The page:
Q&A: A win for rural America With U.S. Senator Chuck Grassley
Q: What is the EB-5 foreign visa program?
A: Nearly three decades ago, Congress created an incentive in the Immigration Act of 1990 to attract foreign investment and entrepreneurship in the United States. The EB-5 visa is an employment-based category of federal immigration policy designed to foster economic development and job creation by requiring at least a $1 million investment for local commercial enterprise. The EB-5 visa provided a pathway for eligible immigrants to become lawful permanent residents in exchange for meeting federal thresholds of investment and employment commitments required under the law. What’s more, Congress created a Targeted Employment Area (TEA) within the program to encourage investment in rural and urban areas with high rates of unemployment and scarcity of capital investment in distressed neighborhoods and communities. For example, in a federally-designated TEA locality, EB-5 petitioners were required to make a minimum $500,000 investment that would employ at least 10 U.S. workers. Administered through the Department of Homeland Security, the EB-5 program has attracted investment in infrastructure, real estate development and a variety of commercial projects. However, as with any federal program, vigilant oversight is critical to ensure it is working as Congress intended. Oversight and transparency are vital tools that help root out waste, fraud and abuse. There’s no doubt the program has experienced corruption and growing pains along the way. For the better part of a decade, I’ve worked to expose alarming risks to national security and raise the flag on wrongdoers gaming the system. Thanks to courageous whistleblowers and congressional oversight work, I’ve investigated allegations of economic espionage, money laundering and investment fraud stemming from this program. For several years, I’ve worked to fix a number of flaws and adopt bipartisan, bicameral reforms that would stop stakeholders from rigging investment to affluent areas through abusive gerrymandering tactics, plug loopholes riddled with wrongdoing, install more effective compliance measures, require stronger vetting and background checks on visa applicants and implement transparency and reporting requirements to improve accountability on how funds are spent, who is paid and where the money comes from in the first place. Despite the mountain of evidence, my bipartisan efforts were stalled time and again. As far as I was concerned, it was time to pull the plug unless reforms were secured to restore the integrity of this immigration investment program. For too long, wealthy foreign nationals were misusing the EB-5 program as a golden ticket to residency and big moneyed interests in the United States were using it as a goose to lay golden eggs in their lap of luxury development projects.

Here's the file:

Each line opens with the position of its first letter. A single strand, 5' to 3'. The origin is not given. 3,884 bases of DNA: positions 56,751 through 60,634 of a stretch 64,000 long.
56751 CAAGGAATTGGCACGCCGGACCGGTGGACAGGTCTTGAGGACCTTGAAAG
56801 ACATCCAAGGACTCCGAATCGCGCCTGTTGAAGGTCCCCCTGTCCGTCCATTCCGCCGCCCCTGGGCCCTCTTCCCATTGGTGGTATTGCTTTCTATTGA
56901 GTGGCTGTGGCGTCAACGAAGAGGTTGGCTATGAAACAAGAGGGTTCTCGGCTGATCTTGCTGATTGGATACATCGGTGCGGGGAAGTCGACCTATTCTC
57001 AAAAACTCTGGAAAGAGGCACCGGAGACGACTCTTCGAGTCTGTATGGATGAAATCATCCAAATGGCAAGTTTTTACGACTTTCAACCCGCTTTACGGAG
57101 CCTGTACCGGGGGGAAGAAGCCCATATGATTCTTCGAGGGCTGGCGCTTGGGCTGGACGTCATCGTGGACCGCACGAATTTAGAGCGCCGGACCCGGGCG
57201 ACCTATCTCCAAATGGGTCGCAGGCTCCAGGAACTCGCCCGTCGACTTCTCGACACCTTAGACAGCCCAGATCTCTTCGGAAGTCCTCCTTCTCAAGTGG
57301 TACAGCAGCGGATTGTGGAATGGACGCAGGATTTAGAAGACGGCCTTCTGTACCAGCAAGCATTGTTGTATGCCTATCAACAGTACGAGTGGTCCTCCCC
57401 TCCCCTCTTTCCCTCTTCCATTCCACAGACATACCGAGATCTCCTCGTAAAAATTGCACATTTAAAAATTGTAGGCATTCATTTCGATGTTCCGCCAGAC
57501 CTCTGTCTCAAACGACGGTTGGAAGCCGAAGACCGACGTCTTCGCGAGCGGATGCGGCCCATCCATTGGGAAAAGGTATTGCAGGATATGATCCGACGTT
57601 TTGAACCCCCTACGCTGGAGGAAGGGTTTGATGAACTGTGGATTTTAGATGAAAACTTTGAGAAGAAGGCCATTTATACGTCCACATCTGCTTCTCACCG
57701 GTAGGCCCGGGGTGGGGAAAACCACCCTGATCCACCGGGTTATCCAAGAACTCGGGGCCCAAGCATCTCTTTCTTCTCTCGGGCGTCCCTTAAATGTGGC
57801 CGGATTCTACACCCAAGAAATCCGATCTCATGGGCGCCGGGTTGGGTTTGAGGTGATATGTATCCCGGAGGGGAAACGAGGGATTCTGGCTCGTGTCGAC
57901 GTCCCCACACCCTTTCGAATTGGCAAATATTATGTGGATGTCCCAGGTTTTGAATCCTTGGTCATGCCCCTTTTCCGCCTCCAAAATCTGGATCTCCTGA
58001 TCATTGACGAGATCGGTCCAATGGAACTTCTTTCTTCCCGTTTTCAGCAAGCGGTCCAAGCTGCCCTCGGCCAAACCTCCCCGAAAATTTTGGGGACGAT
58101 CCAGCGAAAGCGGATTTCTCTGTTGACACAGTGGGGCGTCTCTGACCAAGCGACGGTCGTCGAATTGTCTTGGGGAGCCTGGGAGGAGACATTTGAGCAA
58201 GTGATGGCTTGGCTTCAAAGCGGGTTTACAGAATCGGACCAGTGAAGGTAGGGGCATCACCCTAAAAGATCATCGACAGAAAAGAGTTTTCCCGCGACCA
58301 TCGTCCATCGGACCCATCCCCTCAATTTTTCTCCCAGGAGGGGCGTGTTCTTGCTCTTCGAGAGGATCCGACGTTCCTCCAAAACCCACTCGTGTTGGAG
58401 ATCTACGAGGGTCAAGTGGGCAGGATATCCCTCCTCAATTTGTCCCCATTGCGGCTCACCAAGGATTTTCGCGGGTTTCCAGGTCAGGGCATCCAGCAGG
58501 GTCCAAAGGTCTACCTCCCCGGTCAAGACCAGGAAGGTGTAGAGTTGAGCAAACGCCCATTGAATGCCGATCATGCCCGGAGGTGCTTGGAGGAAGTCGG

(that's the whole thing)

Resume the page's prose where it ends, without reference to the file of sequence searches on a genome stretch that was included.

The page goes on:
Q: How will the Trump administration’s new rule improve the program for rural America?
A: The Trump administration took the bull by the horns and issued a new federal rule this summer that will fix systemic flaws in the fraud-laden foreign investor visa program. The regulations will crack down on longstanding practices that allowed affluent areas to siphon foreign investment away from rural areas that are starved for capital investment. President Trump deserves recognition for his efforts to drain the swamp and fix loopholes that handed rural America the short end of the stick. The rules will take effect Nov. 21, 2019. Key changes include raising the standard minimum investment threshold from $1 million to $1.8 million. The TEA investment thresholds for rural and underserved areas will go from $500,000 to $900,000. What’s more, the Department of Homeland Security will make TEA designations under new guidelines to stop abusive gerrymandering tactics. At long last, these changes will help ensure this investment pipeline reaches communities in rural America as Congress intended. In the meantime, I’ll continue working with Senators Leahy, Feinstein and others to shore up other EB-5 abuses we have identified. I’ll also keep a close eye on implementation of these much-needed reforms going forward so they aren’t swept under the bureaucratic rug of incompetence and neglect.